TRENTON – After hearing impassioned pleas from four legislators who support same-sex marriage, opponents argued against the bill on the basis of process.
Recently sworn-in state Sen. Michael Doherty (R-Washington Twp) gave his first speech in the upper house, stating that this issue, like many others, should be decided by referendum – not by the legislature or courts. Proponents of same-sex marriage argue that it is a civil rights issue and should not be left to a majority vote.
“I happen to represent a large constituency which is rather upset with being disenfranchised on the major issues of the day,” he said.
Doherty held that the definition of marriage remained the same for 1,000 years.
“Suddenly today, there’s implications that you’re discriminating against folks when you want to maintain that definition,” he said. “Suddenly today you’re somehow crazy if you want the people of New Jersey to decide this issue like they have in 31 other states.”
State Sen. Gerald Cardinale (R-Demarest) argued that the majority of states have held public votes on same-sex marriage, and have consistently refused to recognize it.
“There are many who believe that this bill will change our entire culture. And in my view so momentous a change should be, must be submitted to the people for a public vote,” he said. “Now my view is not without precedent, and it is not an isolated notion.”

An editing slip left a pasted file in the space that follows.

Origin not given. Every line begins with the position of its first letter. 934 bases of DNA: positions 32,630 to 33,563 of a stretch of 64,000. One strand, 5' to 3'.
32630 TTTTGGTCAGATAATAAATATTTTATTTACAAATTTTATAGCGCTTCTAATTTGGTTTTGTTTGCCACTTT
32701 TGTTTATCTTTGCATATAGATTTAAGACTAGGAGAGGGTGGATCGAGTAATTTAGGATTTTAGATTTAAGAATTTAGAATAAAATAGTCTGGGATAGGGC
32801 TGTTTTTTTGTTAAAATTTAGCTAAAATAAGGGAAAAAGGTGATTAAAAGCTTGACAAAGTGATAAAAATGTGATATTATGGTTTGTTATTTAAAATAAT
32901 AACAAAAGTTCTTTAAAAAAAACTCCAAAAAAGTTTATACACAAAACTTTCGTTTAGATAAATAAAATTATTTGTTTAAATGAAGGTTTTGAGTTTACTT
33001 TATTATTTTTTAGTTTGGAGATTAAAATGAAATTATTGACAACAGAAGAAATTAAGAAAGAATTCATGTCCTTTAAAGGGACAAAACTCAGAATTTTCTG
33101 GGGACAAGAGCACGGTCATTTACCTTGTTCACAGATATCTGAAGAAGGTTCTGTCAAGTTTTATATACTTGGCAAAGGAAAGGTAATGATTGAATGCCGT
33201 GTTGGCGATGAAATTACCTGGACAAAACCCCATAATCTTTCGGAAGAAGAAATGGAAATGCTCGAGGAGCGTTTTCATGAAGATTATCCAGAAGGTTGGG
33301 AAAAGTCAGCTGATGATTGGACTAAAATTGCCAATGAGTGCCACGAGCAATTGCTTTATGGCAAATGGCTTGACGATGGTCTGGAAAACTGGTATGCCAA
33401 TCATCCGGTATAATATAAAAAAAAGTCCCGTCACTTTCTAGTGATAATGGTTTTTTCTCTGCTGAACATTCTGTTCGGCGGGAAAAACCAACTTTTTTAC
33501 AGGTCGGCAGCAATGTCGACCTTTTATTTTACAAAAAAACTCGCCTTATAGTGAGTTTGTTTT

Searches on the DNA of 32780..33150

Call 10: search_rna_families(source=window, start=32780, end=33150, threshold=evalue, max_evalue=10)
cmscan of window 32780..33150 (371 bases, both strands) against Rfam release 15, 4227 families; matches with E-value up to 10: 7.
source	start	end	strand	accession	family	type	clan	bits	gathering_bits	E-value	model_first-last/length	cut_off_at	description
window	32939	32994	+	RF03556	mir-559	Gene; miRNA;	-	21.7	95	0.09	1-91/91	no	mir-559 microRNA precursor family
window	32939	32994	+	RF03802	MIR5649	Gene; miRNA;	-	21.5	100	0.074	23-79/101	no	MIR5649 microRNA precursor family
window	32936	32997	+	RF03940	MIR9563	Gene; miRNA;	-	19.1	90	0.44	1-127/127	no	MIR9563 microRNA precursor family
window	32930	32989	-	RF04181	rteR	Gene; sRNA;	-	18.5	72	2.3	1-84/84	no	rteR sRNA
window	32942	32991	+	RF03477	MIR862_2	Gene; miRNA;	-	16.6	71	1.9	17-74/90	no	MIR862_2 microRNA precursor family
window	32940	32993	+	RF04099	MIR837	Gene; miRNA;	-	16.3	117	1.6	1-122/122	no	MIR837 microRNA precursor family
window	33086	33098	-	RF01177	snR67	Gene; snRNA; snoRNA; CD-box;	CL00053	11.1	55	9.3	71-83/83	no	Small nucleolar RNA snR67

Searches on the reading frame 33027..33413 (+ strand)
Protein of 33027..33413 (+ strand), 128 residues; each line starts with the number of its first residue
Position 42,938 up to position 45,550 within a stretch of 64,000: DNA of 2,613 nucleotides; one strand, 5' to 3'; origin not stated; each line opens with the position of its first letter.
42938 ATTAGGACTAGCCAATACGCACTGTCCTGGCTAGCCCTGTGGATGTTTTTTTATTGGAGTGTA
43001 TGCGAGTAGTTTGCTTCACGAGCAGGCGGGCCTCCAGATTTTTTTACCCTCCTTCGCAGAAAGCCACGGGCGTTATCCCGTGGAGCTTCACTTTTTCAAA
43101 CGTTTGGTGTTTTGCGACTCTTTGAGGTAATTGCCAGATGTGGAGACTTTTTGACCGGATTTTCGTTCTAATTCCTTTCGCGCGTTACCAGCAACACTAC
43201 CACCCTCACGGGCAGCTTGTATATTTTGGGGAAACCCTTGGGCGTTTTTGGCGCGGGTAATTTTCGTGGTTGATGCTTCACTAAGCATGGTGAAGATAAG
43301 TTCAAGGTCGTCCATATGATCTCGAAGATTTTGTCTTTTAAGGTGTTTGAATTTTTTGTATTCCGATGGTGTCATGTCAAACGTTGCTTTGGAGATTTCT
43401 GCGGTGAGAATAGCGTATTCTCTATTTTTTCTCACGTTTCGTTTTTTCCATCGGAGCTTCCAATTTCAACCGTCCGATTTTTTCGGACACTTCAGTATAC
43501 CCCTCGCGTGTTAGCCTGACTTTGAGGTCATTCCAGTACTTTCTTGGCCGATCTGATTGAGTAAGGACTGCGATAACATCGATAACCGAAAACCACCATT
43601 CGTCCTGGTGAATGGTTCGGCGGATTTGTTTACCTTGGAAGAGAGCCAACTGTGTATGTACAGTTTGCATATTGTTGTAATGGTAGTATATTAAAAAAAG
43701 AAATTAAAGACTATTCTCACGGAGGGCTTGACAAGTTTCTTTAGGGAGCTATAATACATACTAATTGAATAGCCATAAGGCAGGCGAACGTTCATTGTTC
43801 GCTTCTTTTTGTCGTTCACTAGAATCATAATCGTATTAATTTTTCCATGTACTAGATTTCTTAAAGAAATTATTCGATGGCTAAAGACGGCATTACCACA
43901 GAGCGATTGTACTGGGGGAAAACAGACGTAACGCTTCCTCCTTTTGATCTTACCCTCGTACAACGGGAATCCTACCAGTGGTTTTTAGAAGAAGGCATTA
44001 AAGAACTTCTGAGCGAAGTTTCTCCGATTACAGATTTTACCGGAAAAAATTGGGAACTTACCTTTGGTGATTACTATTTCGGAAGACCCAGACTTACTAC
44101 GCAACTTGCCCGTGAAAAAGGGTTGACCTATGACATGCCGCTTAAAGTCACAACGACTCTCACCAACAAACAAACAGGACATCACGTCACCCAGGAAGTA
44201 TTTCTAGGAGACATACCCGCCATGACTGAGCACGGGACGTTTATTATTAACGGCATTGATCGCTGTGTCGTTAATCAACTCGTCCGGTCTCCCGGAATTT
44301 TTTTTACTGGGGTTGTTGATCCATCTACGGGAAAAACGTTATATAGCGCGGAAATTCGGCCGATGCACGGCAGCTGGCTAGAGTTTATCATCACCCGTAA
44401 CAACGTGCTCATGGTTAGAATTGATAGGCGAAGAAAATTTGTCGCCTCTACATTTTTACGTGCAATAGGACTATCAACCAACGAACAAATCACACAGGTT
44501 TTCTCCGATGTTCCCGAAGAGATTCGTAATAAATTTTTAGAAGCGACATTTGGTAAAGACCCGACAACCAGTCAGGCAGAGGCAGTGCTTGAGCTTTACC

State Sen. Sean Kean (R-Wall) – who was considered one of several moderate Republicans who might support the bill – denied that his decision against voting for it had anything to do with the pressure that conservative activists put on him once his name leaked as a potential supporter. He joked that someone told him his district was “the gayest in the state.”
Kean also took offense to the notion that the bill’s opponents were in the same historical boat as opponents of integration and other civil rights issues.
“I hear some words being thrown around here today: words like ‘what are we afraid of?’ words like ‘prejudice,’ words like ‘primary elections,’” he said. ‘Well, I take offense to those characterizations of people who don’t agree with the proponents of this bill.”
Although several Democrats are expected to vote no on the bill, only one of them — state Sen. John Girgenti (D-Hawthorne) – spoke.
Girgenti said that he supports equal rights but that the bill “fundamentally” changes the nature of marriage.
“It is a major cultural change that needs to be digested by the public,” he said.